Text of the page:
I also should note I have used an organic fungicide to get rid of mold that was crowing on the cardboard pots and that was in some of the dirt. I removed what was there and everything is going away fine. But this problem of the cracking happened way before then.


ANSWER:

It looks like your green beans have developed a plant disease. It could be something that was in the soil where you planted the seeds. Or they could just be stressed from less than ideal growing conditions such as light, temperature, or humidity.

For your green bean plants to be healthy and mature properly, they most likely need to be outdoors where they can get fresh air circulation, and plenty of sunshine.

The soil temperature needs to be at least 60 degrees Fahrenheit before planting the seeds outdoors.

If you are able, I think you will have better success if you plant some new seeds directly outdoors when the soil is warm enough. It is much easier to grow healthy green bean plants outdoors, than it is to properly control the light, temperature, humidity, etc. indoors.

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Blue Lake Green Beans

by Linda Kinczel
(Jacksonburg, West Virginia)

Every year I plant Blue Lake green beans, and order them from a reputable seed catalog, but this year I decided to support our local feed store. I planted two 15 foot rows and only about 8 beans sprouted. I never have had this problem before. Do you have any idea?


ANSWER:

Hi Linda,

How disappointing! The problem could have been the seeds themselves. If you have any of the bean seeds left, try sprouting 6 or 8 of them in wet paper towels or a paper cup and see what happens. If they don't sprout, you will know that there was a problem with the seeds.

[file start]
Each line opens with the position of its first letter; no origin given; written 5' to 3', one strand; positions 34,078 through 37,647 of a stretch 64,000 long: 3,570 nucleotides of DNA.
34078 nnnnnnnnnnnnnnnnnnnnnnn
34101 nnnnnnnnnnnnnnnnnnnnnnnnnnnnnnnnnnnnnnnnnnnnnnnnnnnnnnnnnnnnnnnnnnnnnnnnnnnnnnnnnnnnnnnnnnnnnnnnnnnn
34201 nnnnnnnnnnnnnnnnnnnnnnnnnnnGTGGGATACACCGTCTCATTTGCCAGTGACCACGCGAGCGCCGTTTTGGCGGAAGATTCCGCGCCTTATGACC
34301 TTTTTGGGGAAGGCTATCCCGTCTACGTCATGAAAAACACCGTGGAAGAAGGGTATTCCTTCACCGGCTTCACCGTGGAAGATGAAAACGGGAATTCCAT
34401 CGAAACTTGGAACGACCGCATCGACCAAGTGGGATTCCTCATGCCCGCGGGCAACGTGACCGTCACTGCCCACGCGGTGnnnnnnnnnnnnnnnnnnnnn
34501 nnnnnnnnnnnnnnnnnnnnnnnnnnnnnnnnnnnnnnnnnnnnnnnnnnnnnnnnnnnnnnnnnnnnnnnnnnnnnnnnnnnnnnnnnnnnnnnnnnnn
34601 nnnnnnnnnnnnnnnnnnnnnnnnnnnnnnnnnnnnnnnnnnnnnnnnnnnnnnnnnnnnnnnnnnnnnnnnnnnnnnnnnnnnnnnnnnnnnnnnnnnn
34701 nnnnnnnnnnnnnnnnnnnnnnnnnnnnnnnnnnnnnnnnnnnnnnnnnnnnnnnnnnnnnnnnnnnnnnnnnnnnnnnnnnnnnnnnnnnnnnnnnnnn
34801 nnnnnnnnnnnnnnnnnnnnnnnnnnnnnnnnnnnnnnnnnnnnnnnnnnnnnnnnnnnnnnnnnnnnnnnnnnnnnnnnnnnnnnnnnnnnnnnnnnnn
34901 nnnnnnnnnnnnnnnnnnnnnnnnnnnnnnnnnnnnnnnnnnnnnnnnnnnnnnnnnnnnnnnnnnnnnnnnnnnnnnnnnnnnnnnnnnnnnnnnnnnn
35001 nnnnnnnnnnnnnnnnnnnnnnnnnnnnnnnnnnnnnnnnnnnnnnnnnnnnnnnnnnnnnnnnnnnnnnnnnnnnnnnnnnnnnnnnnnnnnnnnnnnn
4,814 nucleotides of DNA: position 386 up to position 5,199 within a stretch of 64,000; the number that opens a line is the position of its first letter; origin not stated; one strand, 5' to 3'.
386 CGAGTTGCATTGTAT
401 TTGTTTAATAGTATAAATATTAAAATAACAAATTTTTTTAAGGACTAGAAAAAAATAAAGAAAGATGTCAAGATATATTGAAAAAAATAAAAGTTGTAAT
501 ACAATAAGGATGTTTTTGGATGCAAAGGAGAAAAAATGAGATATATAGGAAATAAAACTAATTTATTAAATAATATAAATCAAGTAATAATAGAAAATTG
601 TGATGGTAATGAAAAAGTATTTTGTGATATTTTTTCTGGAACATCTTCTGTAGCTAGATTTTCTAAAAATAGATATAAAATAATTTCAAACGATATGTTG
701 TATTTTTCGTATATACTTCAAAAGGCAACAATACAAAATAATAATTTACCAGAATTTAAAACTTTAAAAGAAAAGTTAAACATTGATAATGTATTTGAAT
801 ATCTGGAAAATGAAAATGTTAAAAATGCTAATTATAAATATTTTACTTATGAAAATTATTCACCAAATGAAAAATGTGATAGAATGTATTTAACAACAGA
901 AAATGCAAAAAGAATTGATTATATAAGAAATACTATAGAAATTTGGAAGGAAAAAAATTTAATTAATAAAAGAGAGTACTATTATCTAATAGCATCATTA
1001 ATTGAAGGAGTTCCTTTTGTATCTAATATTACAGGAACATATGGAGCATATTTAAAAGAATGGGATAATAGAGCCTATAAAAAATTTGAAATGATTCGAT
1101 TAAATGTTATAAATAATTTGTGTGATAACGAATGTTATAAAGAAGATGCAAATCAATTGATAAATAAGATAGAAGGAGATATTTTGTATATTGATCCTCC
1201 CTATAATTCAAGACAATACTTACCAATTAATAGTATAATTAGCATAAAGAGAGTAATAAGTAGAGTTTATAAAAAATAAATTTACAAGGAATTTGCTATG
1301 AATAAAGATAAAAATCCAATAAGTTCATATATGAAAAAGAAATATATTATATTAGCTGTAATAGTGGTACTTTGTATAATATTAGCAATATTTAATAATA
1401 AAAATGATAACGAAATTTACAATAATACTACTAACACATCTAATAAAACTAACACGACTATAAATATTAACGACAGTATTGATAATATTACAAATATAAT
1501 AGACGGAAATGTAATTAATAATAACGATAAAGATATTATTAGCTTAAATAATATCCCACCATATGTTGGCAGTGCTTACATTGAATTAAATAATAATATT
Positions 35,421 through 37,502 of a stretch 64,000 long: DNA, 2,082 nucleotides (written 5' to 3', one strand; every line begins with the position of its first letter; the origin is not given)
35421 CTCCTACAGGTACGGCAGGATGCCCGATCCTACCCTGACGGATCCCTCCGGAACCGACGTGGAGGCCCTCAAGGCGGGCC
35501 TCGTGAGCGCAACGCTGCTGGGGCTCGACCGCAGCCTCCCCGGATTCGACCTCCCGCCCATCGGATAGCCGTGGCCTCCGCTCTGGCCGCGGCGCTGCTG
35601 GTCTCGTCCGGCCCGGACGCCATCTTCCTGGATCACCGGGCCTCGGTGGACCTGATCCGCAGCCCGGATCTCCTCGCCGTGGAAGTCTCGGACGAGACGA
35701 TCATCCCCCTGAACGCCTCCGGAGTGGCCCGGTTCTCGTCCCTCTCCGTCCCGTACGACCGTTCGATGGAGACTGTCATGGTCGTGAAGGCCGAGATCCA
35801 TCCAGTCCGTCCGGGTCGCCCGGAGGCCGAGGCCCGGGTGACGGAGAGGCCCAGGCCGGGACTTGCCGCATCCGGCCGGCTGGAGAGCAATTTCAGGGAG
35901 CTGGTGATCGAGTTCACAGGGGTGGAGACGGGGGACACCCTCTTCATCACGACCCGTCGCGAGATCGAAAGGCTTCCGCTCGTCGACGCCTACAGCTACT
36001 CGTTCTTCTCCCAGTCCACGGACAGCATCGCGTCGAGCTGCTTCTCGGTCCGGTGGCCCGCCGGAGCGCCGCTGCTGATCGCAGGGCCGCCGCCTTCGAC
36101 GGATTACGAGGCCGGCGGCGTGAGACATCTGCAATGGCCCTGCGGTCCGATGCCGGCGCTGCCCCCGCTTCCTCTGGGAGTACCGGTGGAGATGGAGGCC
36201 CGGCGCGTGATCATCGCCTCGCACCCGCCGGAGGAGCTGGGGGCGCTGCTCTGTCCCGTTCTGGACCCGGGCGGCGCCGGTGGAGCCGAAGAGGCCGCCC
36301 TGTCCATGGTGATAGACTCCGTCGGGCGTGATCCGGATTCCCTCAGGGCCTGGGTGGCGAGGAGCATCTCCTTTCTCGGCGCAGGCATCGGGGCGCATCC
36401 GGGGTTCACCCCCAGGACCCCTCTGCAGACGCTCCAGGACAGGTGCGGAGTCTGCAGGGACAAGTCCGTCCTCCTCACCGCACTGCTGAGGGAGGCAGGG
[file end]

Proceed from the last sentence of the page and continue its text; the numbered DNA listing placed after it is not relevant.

But this year I know several gardeners that had all of their green bean plants eaten by slugs or snails as soon as they sprouted. My uncle had to re-plant all of his green bean plants because of this. The bean sprouts were eaten completely and quickly!

We had a mild winter followed by a lot of rain this spring, and it seemed to give the snails and slug populations a boost.

Did you notice any little snail "trails" in the dirt around your green beans? This also could have been the problem.

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Do you have to plant multiple rows of stringbeans?

Do you have to plant multiple rows of string beans and zipper peas for cross-pollination?

Answer:

No, it is not necessary to plant multiple rows of green beans or peas for cross-pollination to occur.

Sweet corn is the vegetable that you need to be sure to plant multiple rows for pollination purposes.

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Green Beans

Will green beans shoot out again if they are broken off an inch above the ground?



ANSWER:

Unfortunately, if there are no leave remaining on the plant stem, they will not grow back.

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Trellis for Peas

Do you have a picture of what a trellis for peas should look like?


ANSWER:

There is not one particular type of trellis that can be used for peas. You can use a section of fence, or build a simple trellis using strings and stakes.

If you type "trellis for peas" in Google, and select "images" in the upper left corner of the Google page, it will bring up pictures of many different kinds of trellises for peas. Some are easier to build than others.

I have planted bush peas when I didn't want to go to the bother of building a trellis. That also works!

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Pole Bean Planting

Should I be concerned in planting pole beans next to tomato plants and fruit trees as it relates to sprawling vines and depleting nutrients from the neighboring plants?

Also, this is the first time I've purchase pole beans and have never planted them before. Is there a secret?

ANSWER:

Just be sure to follow the planting instructions on the back of the green bean seed packet. It is important to leave enough room for them to grow, and for you to have easy access to the plants for weeding, picking, etc.